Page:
Suranaree Task Force commander Maj-Gen Kanok Netrakavaesana will hold talks with his Cambodian counterpart tomorrow on the border issues and the Thai and Cambodian defence ministers will meet next Tuesday , according to Mr Sompong.

Cambodian Deputy Defence Minister Gen Neang Phat said more Cambodian troops were heading to the area after up to 500 Thai soldiers had tried to cross the border near an ancient Hindu temple that is claimed by both countries.

“We are building up our troops at the border in response to Thailand, but I cannot reveal the number,” he told reporters.

Maj-Gen Srey Deok, who oversees the Cambodian military in the disputed area, said: “Thai troops have already entered the area. They are confronting our troops.”

But Maj-Gen Kanok denied that more troops had been sent to the disputed area near the Preah Vihear temple.

Thailand and Cambodia have 10 soldiers each at the Keo Sikha Kiri Svara pagoda near the Preah Vihear temple and 45 around the compound on joint patrol, according to the agreement between the two countries to ease border tension.

The two countries also have back-up troops near the border.

The number of soldiers there remained unchanged, Maj-Gen Kanok said.

Maj-Gen Kanok slammed Cambodia for distorting information and taking advantage of the political crisis in Thailand to launch an offensive move for its own political benefit.

The Suranaree chief, his patience wearing thin, called for a quick solution to the border spat and a clear direction to be provided by the government as it could become an armed conflict if it was left unsettled.

“I want the government to solve this problem and make it clear what to do. If it is left this way, nobody knows what is going to happen,” he said.

Tensions between Thailand and Cambodia first flared in July after the Preah Vihear temple was awarded World Heritage status by the World Heritage Committee.

The International Court of Justice ruled in 1962 that the temple belongs to Cambodia, but the surrounding land remains in dispute.

Tensions escalated into a military confrontation in which up to 1,000 Cambodian and Thai troops faced off for six weeks.

The two countries have swapped accusations of violating each other’s territory in the dispute.

(with Agency reports)

Prassat Preah Vihear

Suvarnabhumi Airport Opening Video (2005)

My gateway to Southeast Asia.

It’s the nicest, most organized Airport that I’ve experienced.  Easy in and easy out.

I don’t feel like I’m entering or leaving a Nazi concentration camp as when entering or exiting America.  There is organization and a flow to this airport that does not exist in any of the Muslim countries of the Middle East and Central Asia.  And unlike entering and exiting the Middle East there aren’t thousands with their hands out for tips and bribes.  It’s much less hectic than the European airports through which I’ve flown.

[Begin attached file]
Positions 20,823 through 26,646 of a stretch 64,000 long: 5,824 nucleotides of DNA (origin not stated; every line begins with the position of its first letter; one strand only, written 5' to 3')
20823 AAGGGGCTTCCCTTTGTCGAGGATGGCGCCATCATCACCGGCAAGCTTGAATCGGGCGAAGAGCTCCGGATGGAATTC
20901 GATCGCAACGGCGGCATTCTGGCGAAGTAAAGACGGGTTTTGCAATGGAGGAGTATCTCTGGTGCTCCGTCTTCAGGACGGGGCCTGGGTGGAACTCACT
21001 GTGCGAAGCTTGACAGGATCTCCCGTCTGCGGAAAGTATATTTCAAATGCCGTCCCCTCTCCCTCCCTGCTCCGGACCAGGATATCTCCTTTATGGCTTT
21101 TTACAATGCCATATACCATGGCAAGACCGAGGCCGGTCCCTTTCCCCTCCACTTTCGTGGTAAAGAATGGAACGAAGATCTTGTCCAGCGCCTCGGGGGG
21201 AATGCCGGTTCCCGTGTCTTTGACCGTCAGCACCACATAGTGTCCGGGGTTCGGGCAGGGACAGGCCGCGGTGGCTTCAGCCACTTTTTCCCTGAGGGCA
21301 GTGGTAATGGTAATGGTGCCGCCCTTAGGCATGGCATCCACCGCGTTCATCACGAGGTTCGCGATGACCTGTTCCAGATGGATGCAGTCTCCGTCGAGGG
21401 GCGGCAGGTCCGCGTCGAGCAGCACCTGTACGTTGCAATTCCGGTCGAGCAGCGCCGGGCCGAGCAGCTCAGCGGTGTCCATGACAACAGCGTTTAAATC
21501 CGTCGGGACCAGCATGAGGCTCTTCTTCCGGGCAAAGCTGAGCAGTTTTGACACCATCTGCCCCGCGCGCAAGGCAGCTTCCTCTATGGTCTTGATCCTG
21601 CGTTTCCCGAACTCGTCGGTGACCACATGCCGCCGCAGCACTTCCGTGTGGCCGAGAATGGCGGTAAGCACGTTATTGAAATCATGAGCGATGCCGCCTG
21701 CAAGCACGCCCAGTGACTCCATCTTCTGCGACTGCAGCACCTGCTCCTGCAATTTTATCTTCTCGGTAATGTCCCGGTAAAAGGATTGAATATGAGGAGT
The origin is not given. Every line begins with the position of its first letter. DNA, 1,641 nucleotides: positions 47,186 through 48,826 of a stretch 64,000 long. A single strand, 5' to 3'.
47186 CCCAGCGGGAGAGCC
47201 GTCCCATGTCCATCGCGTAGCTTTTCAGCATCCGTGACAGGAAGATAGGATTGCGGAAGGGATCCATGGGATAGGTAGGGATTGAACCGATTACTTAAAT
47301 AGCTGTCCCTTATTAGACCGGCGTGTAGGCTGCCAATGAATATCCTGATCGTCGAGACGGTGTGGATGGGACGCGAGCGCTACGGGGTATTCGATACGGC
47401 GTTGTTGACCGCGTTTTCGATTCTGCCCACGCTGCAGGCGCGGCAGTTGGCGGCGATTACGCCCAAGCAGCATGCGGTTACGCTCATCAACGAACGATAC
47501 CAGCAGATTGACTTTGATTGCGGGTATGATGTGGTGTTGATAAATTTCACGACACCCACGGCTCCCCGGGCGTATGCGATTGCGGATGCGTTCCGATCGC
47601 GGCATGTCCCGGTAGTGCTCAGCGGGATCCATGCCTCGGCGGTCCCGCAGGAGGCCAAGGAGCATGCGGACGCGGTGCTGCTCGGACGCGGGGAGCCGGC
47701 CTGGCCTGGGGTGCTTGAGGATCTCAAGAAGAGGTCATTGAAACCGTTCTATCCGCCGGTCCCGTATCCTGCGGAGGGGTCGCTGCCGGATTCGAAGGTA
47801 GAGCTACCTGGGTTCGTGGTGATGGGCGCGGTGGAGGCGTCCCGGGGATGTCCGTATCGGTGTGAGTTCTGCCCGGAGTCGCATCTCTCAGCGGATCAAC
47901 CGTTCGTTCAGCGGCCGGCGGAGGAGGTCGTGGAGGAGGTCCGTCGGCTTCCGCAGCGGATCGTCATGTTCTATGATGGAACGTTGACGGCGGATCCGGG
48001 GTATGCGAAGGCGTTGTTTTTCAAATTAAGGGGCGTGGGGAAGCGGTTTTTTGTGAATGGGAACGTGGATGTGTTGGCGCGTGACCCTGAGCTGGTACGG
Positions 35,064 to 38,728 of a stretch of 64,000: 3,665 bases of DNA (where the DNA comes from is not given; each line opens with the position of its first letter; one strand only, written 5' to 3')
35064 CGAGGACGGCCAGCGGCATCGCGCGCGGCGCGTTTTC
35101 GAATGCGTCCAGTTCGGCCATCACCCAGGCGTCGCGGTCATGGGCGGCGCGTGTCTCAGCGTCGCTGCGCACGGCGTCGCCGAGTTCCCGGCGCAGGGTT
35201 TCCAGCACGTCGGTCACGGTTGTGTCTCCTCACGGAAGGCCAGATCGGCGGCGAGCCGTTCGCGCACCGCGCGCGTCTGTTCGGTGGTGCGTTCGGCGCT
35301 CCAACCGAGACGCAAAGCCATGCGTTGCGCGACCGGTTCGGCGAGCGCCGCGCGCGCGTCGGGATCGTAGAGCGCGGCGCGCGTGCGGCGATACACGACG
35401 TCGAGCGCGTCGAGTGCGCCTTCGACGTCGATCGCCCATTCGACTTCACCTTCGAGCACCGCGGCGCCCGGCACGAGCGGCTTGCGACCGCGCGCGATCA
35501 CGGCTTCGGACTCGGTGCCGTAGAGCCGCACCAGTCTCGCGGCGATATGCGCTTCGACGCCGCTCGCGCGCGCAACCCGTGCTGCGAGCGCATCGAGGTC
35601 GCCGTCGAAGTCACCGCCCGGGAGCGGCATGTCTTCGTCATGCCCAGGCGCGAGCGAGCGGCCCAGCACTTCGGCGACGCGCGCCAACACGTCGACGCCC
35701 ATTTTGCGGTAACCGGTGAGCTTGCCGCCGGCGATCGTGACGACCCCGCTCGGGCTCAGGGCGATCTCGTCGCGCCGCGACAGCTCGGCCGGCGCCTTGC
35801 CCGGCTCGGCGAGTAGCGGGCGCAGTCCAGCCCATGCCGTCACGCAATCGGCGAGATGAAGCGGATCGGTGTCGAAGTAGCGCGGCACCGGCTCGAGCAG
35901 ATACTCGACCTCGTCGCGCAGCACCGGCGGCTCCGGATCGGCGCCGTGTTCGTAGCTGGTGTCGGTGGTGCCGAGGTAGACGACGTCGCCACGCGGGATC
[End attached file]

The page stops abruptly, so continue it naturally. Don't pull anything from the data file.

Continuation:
As soon as I touch down at Suvarnabhumi, a smile creeps onto my face and a lightness enters my step.  I’m happy.  I’m home.  I feel more at home in Bangkok than almost anywhere on this planet.

I am entering the land of smiles.  And the land of smiles is the gateway to the East.  The true east.  Not the dirty and violent Islamic Middle East.  This is the enchanted land of myth, silk, smiles and exotic Asian mysteries.  Angkor, Luang Prabang, Sukhothai, Saigon, Phnom Penh, Xi’an, the Forbidden City, the Great Wall, the Mekong, Lhasa and Katmandu, the Taj Mahal and the Ganges.  Ancient histories.  A region shrouded in myst and legend.  The home of the the great conqueror Genghis Khan and the religion and philosophical enlightenment of the Buddha.

It’s also home to the most beautiful beaches and women in the world.

Every time I land at Suvarnabhumi International, these thoughts run through my head.  My next adventure awaits me.  I’ll swim the Mekong and climb the Great Wall.  Explore ancient temples or dance all night at RCA.

I love this place.  Thailand uber alles.

Prassat Preah Vihear


This is the disputed angkorean temple called Preah Vihear on the Cambodian-Thai border.  There have been a few small clashes between Thai and Khmer forces over the land in this area.  A few Cambodians have been killed by Thai soldiers.

Next trip to Cambodia/Thailand, I am going to see this place if I can.  Look at the Temple and the area.  Magnificent.  Beautiful.

And, a bit dangerous:

In the guidebook, Adventure Cambodia, published at the end of 2000, the trek to Preah Vihear from Choam Khsan town is described as follows:-

Along the way to the mountain temple, you will notice pieces of vehicles hanging from up in the trees here and there from unfortunate souls that hit a landmine. It’s an eerie reminder in this peaceful and uninhabited forest area of the deadly devices that are still lurking about this area in big numbers. The soldiers at the base camp are a friendly lot that will allow you to park your bike at their camp while you hike up to the temple and you can figure that the bike will still be there when you return. It’s not required but it’s a real nice gesture to give these underpaid guys a few thousand riel to watch your bike – good insurance and you will make some friends. It’s a good idea to have your moto guy or a soldier lead the way on the winding upward climb to the temple. The mountain is riddled with landmines and while, if you follow the golden rule for Cambodia – always stay on worn pathways and roadways – you will be okay, there are intersecting pathways, where it’s difficult to figure out which way to go. I did the hike alone but there was some question on which path to follow at a couple of spots.

Sukhothai — Wat Saphin Hin (and the attack of the gnats)

sundown at Wat Saphan Hin.

On my last trip to Thailand, my buddy Becca and I visited Sukhothai. It is a city and national historical park about 450 km north of Bangkok. It’s a small slow town that is a bit off the beaten path for most travelers. I had read much about the city and the park and was eager to visit the famous and rather large Buddha at Wat Sri Chum. Sukhothai is considered the cradle of Thai civilization. The name means literally “Dawn of Happiness.” The city was founded in 1238 by two Thai princes who seceded from the Khmer Empire. As a kingdom, Sukothai grew to be larger than modern Thailand. It lasted only 120 years before is was co-opted into a new Thai kingdom.